Monday, April 8, 2013
In Part VI, Chapter 4 of Fyodor Dosteovsky's Crime & Punishment (beginning on page 834 in this version), Svidrigailov, the unrepentant libertine whose attentions nearly ruined the life of Raskolnikov's sister, Avdotya (Dunya) Romanovna, describes to Raskolnikov the nature of what Svidrigailov characterizes as his "contract" with his (now decesased) wife, Marfa Petrovna.
According to Svidrigailov (and he is by no means a reliable narrator), the agreement, which he specifies was unwritten, had the following terms:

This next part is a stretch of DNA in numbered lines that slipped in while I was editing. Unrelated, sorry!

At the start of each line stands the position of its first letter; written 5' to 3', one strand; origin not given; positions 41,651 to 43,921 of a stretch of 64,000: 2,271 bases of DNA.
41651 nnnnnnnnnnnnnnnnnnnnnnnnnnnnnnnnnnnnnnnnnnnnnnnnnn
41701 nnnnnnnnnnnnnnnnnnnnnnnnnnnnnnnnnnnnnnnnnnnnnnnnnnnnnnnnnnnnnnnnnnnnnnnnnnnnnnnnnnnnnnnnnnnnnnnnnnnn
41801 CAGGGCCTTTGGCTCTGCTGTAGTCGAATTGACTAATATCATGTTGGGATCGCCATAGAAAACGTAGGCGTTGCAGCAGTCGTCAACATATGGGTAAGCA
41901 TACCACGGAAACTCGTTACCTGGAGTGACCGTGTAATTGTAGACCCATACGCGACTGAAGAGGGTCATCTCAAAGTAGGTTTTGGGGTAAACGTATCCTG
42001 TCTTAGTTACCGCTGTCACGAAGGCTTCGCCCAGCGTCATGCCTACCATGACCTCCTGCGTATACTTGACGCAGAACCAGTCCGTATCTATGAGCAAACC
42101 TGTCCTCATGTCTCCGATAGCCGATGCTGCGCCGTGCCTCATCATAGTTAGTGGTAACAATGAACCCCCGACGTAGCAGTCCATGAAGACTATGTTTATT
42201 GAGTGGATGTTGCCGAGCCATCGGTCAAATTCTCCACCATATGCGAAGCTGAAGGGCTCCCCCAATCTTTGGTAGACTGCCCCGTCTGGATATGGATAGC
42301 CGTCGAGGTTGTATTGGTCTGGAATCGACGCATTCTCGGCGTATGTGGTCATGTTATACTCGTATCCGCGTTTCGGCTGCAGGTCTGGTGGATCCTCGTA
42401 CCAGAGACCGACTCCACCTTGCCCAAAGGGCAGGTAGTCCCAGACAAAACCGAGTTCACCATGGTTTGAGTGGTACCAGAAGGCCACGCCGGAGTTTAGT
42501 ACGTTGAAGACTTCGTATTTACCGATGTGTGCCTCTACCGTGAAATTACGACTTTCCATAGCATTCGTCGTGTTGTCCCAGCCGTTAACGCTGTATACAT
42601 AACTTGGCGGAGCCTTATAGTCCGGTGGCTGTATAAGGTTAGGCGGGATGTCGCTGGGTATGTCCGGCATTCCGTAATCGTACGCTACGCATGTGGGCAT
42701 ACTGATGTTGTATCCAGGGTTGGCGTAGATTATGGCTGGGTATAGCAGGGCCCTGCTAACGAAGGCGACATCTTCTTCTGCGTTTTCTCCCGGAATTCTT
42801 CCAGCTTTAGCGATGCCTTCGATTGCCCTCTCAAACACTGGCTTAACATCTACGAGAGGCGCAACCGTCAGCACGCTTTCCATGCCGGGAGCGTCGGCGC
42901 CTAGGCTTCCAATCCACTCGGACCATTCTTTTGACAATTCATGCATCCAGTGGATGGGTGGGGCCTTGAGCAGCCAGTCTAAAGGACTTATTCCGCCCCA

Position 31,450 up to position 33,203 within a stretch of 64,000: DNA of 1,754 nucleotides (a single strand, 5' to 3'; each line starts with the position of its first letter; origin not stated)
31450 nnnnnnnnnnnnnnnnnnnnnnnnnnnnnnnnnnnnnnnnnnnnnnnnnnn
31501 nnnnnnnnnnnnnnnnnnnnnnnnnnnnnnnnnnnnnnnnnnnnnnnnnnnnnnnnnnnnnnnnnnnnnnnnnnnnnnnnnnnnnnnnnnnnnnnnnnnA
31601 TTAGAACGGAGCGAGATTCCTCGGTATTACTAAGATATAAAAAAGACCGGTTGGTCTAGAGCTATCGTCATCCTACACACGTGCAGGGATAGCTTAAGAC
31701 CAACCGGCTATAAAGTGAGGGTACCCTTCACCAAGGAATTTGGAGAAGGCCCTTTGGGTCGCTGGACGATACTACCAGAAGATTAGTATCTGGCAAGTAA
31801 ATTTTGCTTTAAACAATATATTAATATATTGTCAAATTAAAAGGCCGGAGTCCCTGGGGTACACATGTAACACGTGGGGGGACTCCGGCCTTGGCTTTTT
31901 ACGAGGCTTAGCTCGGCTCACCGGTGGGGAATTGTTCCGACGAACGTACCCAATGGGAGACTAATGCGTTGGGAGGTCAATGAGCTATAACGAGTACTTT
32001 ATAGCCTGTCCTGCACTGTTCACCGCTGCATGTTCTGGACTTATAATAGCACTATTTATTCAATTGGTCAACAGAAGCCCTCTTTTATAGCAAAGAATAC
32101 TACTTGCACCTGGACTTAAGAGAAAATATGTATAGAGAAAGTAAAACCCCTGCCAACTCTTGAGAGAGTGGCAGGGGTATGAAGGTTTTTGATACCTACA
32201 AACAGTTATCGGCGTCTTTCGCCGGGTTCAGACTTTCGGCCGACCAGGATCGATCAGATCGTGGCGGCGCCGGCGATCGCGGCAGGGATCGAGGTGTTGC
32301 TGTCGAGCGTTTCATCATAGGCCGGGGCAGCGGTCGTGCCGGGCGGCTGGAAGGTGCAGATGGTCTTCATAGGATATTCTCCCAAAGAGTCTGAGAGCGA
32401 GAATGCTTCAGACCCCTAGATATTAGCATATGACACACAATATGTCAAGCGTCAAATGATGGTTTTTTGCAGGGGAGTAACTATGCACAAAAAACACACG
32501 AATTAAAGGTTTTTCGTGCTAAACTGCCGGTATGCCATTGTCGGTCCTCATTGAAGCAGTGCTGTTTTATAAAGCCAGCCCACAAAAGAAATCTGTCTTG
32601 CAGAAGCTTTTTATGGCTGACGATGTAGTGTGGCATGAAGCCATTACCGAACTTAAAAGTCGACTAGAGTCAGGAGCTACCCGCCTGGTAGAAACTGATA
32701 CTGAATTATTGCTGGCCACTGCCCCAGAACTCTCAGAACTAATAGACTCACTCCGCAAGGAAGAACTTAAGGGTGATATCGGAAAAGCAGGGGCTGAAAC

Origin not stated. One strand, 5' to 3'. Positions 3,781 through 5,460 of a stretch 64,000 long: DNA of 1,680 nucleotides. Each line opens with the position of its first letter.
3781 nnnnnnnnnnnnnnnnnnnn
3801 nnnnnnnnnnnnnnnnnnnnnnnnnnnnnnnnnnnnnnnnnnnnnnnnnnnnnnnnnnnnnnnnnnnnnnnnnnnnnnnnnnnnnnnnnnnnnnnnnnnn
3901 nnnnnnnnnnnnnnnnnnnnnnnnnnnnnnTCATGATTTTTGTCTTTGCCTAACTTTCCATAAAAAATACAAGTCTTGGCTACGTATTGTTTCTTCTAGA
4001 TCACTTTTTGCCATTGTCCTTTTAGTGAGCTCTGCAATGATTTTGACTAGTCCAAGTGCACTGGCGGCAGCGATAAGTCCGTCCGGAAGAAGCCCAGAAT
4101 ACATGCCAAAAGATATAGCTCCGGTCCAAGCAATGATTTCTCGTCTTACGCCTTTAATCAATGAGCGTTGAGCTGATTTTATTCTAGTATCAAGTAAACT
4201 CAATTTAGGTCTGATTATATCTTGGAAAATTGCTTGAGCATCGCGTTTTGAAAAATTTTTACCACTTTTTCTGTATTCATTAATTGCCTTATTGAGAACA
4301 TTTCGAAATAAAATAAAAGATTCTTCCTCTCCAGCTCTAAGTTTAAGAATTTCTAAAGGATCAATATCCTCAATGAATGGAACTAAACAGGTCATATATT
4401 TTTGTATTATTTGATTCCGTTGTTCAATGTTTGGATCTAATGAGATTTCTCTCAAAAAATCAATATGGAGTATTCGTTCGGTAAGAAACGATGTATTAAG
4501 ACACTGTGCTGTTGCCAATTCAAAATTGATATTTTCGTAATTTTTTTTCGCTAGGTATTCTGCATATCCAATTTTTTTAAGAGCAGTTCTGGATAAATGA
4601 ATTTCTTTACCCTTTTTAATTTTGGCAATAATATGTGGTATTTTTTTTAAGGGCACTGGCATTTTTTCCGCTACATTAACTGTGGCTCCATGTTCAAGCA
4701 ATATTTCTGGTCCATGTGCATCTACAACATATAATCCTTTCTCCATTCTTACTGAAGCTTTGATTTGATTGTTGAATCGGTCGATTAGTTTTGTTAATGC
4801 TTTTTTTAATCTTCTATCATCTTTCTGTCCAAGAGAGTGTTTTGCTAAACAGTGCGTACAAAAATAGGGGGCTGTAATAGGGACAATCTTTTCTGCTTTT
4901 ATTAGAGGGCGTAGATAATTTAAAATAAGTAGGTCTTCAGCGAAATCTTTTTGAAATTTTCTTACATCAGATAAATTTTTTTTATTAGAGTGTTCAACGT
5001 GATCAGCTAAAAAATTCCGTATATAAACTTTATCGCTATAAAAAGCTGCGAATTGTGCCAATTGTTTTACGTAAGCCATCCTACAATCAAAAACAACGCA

1. Svidrigailov would never leave Marfa Petrovna and would always be her husband;
2. He would never absent himself from her without her permission;
3. That he would never take on a "permanent mistress";
4. In return, Marfa Petrovna would give Svidrigailov "a free hand with the maidservants, but only with her secret knowledge";
5. Svidrigailov was expressly forbidden to faill in love with a woman of his own station;
6. But should 5 occur, Svidrigailov must reveal that fact to Marfa Petrovna.
So this sounds like a prenuptial agreement that would not be enforceable because not reduced to writing. Anybody out there know the 19th-century Russian rule on such matters? Moreoever, without a remedial provision, it is not clear what this contract accomplishes.